Volunteering on Trove: interview with Kevin McCue

The Canberra Library Tribe is thrilled to be part of #blogjune 2015.

This blogjune post is part of our short series of interviews with people who volunteer in the GLAMR industry (Galleries, Libraries, Archives, Museums, Records). These stories will highlight the ample volunteering opportunities across Canberra, and showcase our local volunteer heroes. You can also find out how to volunteer!

Our fifth interviewee is Kevin McCue, who volunteers as an online Trove Corrector (this role can be done anywhere, but he does live in Canberra!).

Kevin, Trove volunteer
Kevin, Trove volunteer

Tell us about you and your volunteer Trove Corrector role…

The digitised newspapers zone in Trove has fundamentally changed my research process.

I have been using the newspaper library facilities in most states of Australia and the UK since 1970 to search for information about earthquakes and volcanoes in Australia and Papua New Guinea, or elsewhere if they caused an impact on Australia such as the 1883 Krakatoa eruption in Java. In 1970 I started a postgraduate course in engineering seismology at Imperial College London and my first assignment was to compile a list of historical earthquakes in Australia. I haven’t stopped this search yet. At that time it was an onerous task, in London I had to catch a tube, then a bus to the Colindale Newspaper library, spend a few hours filling out forms to specify the newspapers I needed, checking first their availability, and then return a few days later to collect and search the newspapers and then get photocopies of the articles. It was easier than in Australia though where I had to travel to each state capital and then convince the librarian of my bone fides, one of them didn’t believe there were earthquakes in Australia so banned me until I produced a letter of authorisation.

I have been using this information to compute earthquake hazard throughout Australia. I produce a map of hazard which is then incorporated into an Australian Standard and finally adopted by the Australian Building Code. The information has enabled me to publish many papers on Australian seismicity and hazard. I have used Trove since January 2011, to search and make corrections to digitised newspapers.

What are the benefits of correcting Trove text? What kind of subjects will you focus on correcting in the future?

Trove is like a dream come true. I sit at my computer desk at home in comfort to search and correct the digitised newspapers at my leisure. It is so productive, so fast and so satisfying. I compare it to doing detective work, you have to use the right search words for the time e.g. earthquake or tremor and limit it to place names and times, otherwise there are too many search results. It does take some practice to get proficient at it.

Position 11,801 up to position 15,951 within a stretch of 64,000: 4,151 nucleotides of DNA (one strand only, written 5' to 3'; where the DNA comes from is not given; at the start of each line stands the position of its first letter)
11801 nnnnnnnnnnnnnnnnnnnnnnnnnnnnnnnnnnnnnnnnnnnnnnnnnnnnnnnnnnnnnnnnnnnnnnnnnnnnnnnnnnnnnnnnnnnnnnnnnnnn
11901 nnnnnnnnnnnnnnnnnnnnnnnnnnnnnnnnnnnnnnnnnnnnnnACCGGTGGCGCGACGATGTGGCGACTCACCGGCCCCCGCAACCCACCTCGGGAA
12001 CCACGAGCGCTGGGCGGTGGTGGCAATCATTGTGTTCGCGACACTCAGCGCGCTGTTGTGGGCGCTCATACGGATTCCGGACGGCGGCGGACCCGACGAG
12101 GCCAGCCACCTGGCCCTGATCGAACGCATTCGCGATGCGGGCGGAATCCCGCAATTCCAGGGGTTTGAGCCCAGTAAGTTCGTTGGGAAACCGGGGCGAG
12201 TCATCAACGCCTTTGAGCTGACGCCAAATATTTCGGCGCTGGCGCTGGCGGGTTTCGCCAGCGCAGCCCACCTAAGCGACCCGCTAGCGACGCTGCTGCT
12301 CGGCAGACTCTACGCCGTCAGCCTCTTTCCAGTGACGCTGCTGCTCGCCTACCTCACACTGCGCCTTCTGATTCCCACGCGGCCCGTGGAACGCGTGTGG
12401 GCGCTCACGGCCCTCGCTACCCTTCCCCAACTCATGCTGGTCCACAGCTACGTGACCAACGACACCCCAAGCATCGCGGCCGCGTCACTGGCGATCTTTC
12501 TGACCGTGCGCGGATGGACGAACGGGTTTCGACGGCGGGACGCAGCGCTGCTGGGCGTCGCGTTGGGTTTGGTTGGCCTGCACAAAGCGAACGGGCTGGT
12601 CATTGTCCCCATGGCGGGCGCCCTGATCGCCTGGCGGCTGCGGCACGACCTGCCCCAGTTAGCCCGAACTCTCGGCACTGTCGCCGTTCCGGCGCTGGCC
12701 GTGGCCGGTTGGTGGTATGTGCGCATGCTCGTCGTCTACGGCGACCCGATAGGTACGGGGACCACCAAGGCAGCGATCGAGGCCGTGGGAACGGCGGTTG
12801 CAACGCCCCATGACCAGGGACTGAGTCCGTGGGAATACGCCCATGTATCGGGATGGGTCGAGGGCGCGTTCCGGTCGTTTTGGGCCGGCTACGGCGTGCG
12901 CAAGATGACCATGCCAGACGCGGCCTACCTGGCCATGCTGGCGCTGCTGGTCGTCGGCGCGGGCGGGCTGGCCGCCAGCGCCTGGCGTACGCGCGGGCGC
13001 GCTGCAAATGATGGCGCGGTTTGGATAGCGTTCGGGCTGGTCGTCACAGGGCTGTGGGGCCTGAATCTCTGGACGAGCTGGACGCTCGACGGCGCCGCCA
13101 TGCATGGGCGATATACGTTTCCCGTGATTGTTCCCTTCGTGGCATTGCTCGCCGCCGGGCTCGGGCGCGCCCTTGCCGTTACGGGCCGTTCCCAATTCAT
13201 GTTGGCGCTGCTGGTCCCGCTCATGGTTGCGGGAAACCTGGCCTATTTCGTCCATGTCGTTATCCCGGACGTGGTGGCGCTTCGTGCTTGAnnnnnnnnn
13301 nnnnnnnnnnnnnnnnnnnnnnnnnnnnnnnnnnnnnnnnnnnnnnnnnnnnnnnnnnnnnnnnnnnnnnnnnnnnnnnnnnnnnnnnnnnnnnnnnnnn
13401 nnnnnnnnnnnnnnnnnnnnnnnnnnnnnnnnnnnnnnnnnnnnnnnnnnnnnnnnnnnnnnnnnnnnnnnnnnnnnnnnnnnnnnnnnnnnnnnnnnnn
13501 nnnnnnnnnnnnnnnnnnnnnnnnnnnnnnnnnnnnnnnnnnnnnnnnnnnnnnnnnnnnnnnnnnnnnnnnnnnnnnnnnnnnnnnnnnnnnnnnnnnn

I have branched out at times, to look for tsunamis, volcanoes, and even family business, how my grandmother died in a car accident, how my mother travelled to Rabaul in the early 1920s with her mother and sisters. I still haven’t discovered how my grandfather got there earlier.

I think I have my life’s work cut out for me just searching for earthquakes. As you scan more newspapers (please hurry up), I get more data and can revise earlier estimates.

Correcting the digitised newspapers improves the searching experience and teaches me history, for example you have to be careful correcting place names, Burrawa has had several spellings in its history.

What is the most enjoyable aspect of your volunteer role?

I have used Trove principally to get information for my research and it has proven a fantastic resource to get information that otherwise would have been extremely time consuming and prohibitively expensive to obtain. I have published several papers using information obtained via Trove.

Whoever set up the Hall o’ fame was very clever to make it a voluntary competition, which ranks Trove correctors in order of the number of corrected newspaper lines. It is always fun to see people coming and going on the limited list available as you speed up or slow down, go on holidays. I try to imagine what some of the correctors like John Warren and Ann Manley look like.

Do you have a favourite Trove article or item? Or have you learnt something odd from making the corrections?

No, no favourites, they are all fascinating and useful. I have learnt a lot about earthquakes in unexpected places, comparing the pre-instrumental history with the modern record has been most informative. For decades they occur in one place and then stop and move somewhere else. Using just the modern record tells only part of the story.

Could you share some tips for people starting out as Trove Correctors?

You get only what you search for, if you don’t find what you expect you may need to change the search words or dates e.g. Charlie rather than Charles. You can also use a wildcard like Charl*, which will do a broader, fuzzier search. The Trove help section explains search options as well as power searching. Don’t give up!

I don’t know if there are people who would pick a date, e.g. their birthday, and then correct the whole newspaper. Maybe that would motivate some.

How do people become a Trove Corrector?

You need to be self-motivated and have a goal such as finding out some family history, the date someone got married or whatever, at least that’s why I do it.

Learn more about why text needs to be corrected and how to start via Trove’s Help Centre. If you’d like some guidance for your text correction, a handy guideline was created by the top 5 text correctors, and is available on the Trove Forum.

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